Why the Principle of No Synonymy is Overrated

Why the Principle of No Synonymy is Overrated <jats:title>Abstract</jats:title><jats:p>The formulation of Goldberg’s oft-quoted Principle of No Synonymy is one of the factors responsible for a shift away in attention from alternations as postulated in the generative transformational tradition towards a view that regards the so-called alternatives as conveying different meanings and thus not being real alternatives. The rejection of the generativist position, in which one variant was regarded as primary and the other as derived from the primary variant, is of course justified and necessary in a cognitive linguistic approach, but it will be argued in this paper that the Principle of No Synonymy – if regarded as a dogma – is misleading in that it bears the risk of missing important generalisations across different patterns of the same verb. Furthermore, it will be argued that both linguistic variation and pre-emption are not perfectly compatible with the Principle of No Synonymy.</jats:p> http://www.deepdyve.com/assets/images/DeepDyve-Logo-lg.png Zeitschrift für Anglistik und Amerikanistik CrossRef

Why the Principle of No Synonymy is Overrated

Zeitschrift für Anglistik und Amerikanistik, Volume 63 (3) – Jan 1, 2015

Why the Principle of No Synonymy is Overrated


Abstract

<jats:title>Abstract</jats:title><jats:p>The formulation of Goldberg’s oft-quoted Principle of No Synonymy is one of the factors responsible for a shift away in attention from alternations as postulated in the generative transformational tradition towards a view that regards the so-called alternatives as conveying different meanings and thus not being real alternatives. The rejection of the generativist position, in which one variant was regarded as primary and the other as derived from the primary variant, is of course justified and necessary in a cognitive linguistic approach, but it will be argued in this paper that the Principle of No Synonymy – if regarded as a dogma – is misleading in that it bears the risk of missing important generalisations across different patterns of the same verb. Furthermore, it will be argued that both linguistic variation and pre-emption are not perfectly compatible with the Principle of No Synonymy.</jats:p>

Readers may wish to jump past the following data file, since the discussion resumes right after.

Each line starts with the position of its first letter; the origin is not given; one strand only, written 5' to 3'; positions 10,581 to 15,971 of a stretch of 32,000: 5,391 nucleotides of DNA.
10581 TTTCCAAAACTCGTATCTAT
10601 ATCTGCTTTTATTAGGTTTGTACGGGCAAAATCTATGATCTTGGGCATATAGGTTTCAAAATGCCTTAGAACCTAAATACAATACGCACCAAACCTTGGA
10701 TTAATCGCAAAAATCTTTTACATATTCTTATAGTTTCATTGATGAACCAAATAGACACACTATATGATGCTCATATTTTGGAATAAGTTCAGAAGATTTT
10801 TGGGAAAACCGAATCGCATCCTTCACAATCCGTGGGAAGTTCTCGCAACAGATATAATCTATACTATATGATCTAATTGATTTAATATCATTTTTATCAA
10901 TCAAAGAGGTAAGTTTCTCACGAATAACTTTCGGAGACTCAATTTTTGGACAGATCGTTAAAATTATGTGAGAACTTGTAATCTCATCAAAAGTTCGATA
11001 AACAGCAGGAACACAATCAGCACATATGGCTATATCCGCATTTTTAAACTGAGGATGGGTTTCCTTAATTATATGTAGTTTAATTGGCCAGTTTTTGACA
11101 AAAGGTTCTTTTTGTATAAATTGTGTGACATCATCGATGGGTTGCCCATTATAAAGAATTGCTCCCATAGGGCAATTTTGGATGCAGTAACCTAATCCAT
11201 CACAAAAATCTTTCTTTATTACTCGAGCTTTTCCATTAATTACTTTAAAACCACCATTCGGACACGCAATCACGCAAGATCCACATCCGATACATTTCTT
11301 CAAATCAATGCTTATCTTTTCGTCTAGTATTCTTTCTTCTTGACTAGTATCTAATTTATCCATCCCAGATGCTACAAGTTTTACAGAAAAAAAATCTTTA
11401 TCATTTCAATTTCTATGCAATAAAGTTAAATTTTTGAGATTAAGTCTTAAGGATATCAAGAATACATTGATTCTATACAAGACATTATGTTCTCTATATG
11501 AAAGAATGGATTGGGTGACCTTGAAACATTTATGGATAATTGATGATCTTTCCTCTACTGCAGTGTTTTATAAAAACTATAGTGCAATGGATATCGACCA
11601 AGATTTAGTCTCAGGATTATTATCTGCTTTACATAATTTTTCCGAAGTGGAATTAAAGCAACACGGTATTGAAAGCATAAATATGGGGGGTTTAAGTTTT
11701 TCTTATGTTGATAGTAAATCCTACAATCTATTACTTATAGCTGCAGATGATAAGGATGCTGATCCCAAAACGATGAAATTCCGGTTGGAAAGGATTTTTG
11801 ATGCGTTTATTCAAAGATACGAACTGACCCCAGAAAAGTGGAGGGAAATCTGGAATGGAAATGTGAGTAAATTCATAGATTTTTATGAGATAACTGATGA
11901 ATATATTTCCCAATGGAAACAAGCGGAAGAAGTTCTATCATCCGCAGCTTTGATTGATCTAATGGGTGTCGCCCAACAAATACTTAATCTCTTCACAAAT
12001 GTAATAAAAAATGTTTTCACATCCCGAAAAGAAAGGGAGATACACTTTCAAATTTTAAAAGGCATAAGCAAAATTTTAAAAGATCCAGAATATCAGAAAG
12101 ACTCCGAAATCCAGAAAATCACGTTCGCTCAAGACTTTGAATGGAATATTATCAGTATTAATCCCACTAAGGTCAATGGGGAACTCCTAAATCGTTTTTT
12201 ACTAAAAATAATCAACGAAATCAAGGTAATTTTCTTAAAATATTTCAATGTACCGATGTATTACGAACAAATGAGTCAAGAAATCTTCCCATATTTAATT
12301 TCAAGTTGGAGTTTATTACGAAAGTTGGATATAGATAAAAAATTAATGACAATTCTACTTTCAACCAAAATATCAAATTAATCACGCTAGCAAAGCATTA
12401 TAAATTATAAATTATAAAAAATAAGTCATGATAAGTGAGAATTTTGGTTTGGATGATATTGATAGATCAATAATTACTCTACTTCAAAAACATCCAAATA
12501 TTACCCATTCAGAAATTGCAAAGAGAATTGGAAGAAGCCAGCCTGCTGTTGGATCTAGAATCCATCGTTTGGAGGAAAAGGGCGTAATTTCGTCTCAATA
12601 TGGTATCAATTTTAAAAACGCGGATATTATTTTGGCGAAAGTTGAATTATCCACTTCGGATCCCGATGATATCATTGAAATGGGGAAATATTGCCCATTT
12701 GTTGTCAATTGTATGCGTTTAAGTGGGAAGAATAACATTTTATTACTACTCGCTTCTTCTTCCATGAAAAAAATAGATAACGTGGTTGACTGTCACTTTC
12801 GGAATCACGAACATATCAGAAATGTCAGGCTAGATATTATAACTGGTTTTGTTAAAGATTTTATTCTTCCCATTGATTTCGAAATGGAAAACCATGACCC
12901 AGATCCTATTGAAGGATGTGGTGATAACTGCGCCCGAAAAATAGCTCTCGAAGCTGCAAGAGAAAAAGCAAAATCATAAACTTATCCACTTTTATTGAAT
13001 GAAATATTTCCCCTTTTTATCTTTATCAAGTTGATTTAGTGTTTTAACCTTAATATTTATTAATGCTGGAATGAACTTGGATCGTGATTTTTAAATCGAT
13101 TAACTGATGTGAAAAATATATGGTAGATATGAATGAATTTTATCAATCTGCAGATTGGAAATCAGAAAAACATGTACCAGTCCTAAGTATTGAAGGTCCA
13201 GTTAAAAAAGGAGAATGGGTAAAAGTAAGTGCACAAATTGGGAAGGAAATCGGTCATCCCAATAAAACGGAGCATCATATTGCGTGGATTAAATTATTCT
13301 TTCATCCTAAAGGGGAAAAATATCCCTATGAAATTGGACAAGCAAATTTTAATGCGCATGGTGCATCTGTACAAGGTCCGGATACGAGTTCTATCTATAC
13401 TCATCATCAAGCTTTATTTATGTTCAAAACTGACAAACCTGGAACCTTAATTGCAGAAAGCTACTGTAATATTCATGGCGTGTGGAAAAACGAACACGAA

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Publisher
CrossRef
ISSN
2196-4726
DOI
10.1515/zaa-2015-0030
Publisher site
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Abstract

<jats:title>Abstract</jats:title><jats:p>The formulation of Goldberg’s oft-quoted Principle of No Synonymy is one of the factors responsible for a shift away in attention from alternations as postulated in the generative transformational tradition towards a view that regards the so-called alternatives as conveying different meanings and thus not being real alternatives. The rejection of the generativist position, in which one variant was regarded as primary and the other as derived from the primary variant, is of course justified and necessary in a cognitive linguistic approach, but it will be argued in this paper that the Principle of No Synonymy – if regarded as a dogma – is misleading in that it bears the risk of missing important generalisations across different patterns of the same verb. Furthermore, it will be argued that both linguistic variation and pre-emption are not perfectly compatible with the Principle of No Synonymy.</jats:p>

Journal

Zeitschrift für Anglistik und AmerikanistikCrossRef

Published: Jan 1, 2015

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